Importance of Ground Level Play
Ground level play activity was selected as a means of providing sensory play for children and adults who have sensory processing disorders. On the 5-12 structure the decks are high enough to position play structure seats under them. This allows a younger child or a child over-stimulated on the structure to play at ground level, avoiding the high commotion above. The panels are low enough to the ground on both the 6-23 months and 2-5 age structures that they can be accessed on both sides. Music elements are also at ground level in a separate sound garden, away from high activity areas, offering a place for calming, or socialization.

Closing
Each of Shane's Inspiration's unique playground designs are guided by experts...the children with different abilities who use them and medical experts who work with those children every day. Our responsibility to the municipalities, donors, funding groups, and communities and parents we work with is to transform the space into a rich, thriving recreational resource that truly serves the community for which it is intended. Greek philosopher Plato said it best, "You can discover more about a person in an hour of play than in a year of conversation."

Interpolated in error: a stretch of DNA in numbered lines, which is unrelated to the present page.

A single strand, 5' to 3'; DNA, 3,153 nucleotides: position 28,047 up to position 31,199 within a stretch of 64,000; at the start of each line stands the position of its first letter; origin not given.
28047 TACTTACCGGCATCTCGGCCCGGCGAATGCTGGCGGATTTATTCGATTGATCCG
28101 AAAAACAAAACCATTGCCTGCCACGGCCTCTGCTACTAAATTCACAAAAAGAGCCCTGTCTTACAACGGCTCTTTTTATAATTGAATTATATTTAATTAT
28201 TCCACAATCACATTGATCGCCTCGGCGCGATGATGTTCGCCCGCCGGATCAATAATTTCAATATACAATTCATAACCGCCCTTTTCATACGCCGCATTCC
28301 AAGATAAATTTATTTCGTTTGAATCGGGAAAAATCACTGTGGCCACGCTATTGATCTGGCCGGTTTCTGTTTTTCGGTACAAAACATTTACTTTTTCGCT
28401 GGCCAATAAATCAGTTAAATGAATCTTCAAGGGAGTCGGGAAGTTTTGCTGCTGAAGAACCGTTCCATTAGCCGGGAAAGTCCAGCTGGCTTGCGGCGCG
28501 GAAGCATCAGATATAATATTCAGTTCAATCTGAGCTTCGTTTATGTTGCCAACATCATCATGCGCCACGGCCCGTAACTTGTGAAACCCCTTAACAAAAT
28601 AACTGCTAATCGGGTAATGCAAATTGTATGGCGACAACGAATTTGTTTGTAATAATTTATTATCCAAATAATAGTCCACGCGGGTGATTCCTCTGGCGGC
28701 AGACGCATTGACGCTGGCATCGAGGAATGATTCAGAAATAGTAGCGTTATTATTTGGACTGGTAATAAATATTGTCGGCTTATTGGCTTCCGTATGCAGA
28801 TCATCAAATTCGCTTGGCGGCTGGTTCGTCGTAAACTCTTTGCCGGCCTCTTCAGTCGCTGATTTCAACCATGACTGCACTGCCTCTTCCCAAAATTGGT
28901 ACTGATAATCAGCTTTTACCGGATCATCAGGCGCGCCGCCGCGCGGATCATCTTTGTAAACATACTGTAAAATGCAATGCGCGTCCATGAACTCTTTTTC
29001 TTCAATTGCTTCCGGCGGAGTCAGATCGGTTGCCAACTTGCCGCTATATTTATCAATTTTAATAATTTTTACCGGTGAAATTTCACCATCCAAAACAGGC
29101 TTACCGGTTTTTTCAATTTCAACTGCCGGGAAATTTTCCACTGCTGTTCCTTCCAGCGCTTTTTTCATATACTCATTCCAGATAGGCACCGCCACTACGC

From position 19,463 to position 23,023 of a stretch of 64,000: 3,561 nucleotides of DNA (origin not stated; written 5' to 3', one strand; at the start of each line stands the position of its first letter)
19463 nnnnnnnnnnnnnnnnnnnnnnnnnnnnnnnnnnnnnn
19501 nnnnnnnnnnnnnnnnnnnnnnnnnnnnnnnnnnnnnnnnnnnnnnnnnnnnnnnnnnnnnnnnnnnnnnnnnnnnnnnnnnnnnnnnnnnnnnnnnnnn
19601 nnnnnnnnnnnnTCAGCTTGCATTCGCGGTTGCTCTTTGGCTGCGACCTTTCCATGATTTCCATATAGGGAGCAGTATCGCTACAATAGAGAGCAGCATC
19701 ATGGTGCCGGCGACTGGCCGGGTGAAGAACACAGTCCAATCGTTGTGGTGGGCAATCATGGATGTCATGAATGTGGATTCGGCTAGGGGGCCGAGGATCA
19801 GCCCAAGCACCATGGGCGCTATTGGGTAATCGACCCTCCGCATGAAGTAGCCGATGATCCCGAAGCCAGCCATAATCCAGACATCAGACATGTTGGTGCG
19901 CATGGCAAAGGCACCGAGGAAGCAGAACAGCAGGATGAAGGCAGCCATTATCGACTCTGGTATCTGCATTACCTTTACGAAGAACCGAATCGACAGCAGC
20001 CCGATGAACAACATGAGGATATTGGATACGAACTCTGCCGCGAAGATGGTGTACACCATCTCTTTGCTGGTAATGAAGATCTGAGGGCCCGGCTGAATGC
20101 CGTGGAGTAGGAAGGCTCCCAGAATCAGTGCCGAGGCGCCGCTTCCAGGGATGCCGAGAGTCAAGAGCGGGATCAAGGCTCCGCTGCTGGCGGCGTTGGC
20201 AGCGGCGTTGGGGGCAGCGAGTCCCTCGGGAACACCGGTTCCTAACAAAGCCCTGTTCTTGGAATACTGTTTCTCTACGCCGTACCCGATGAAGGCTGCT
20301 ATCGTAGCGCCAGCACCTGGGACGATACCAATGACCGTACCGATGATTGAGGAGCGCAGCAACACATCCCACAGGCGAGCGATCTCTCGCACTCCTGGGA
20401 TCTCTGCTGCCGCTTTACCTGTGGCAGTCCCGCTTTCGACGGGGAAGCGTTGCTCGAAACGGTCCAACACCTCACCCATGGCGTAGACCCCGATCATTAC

About the Non-Profits in the Story Civitan International is a global organization based on fellowship, knowledge and service to others. Their mission is to "help wherever the need arises - from collecting food for a homeless shelter, to volunteering at their local retirement home, to building a playground for children with disabilities."
civitan.org

Shane's Inspiration honors Shane Williams who was born with spinal muscular atrophy and passed away shortly after. His parents' efforts helped create the first Universally Accessible Playground in California in 2000, which led to 65 playgrounds worldwide, with another 75 in development. shanesinspiration.orgshanesinspiration.org



Widget is loading comments...
hello


November 20, 2019, 1:41 pm PDT

Website problems, report a bug.
Copyright © 2019 Landscape Communications Inc.
Privacy Policy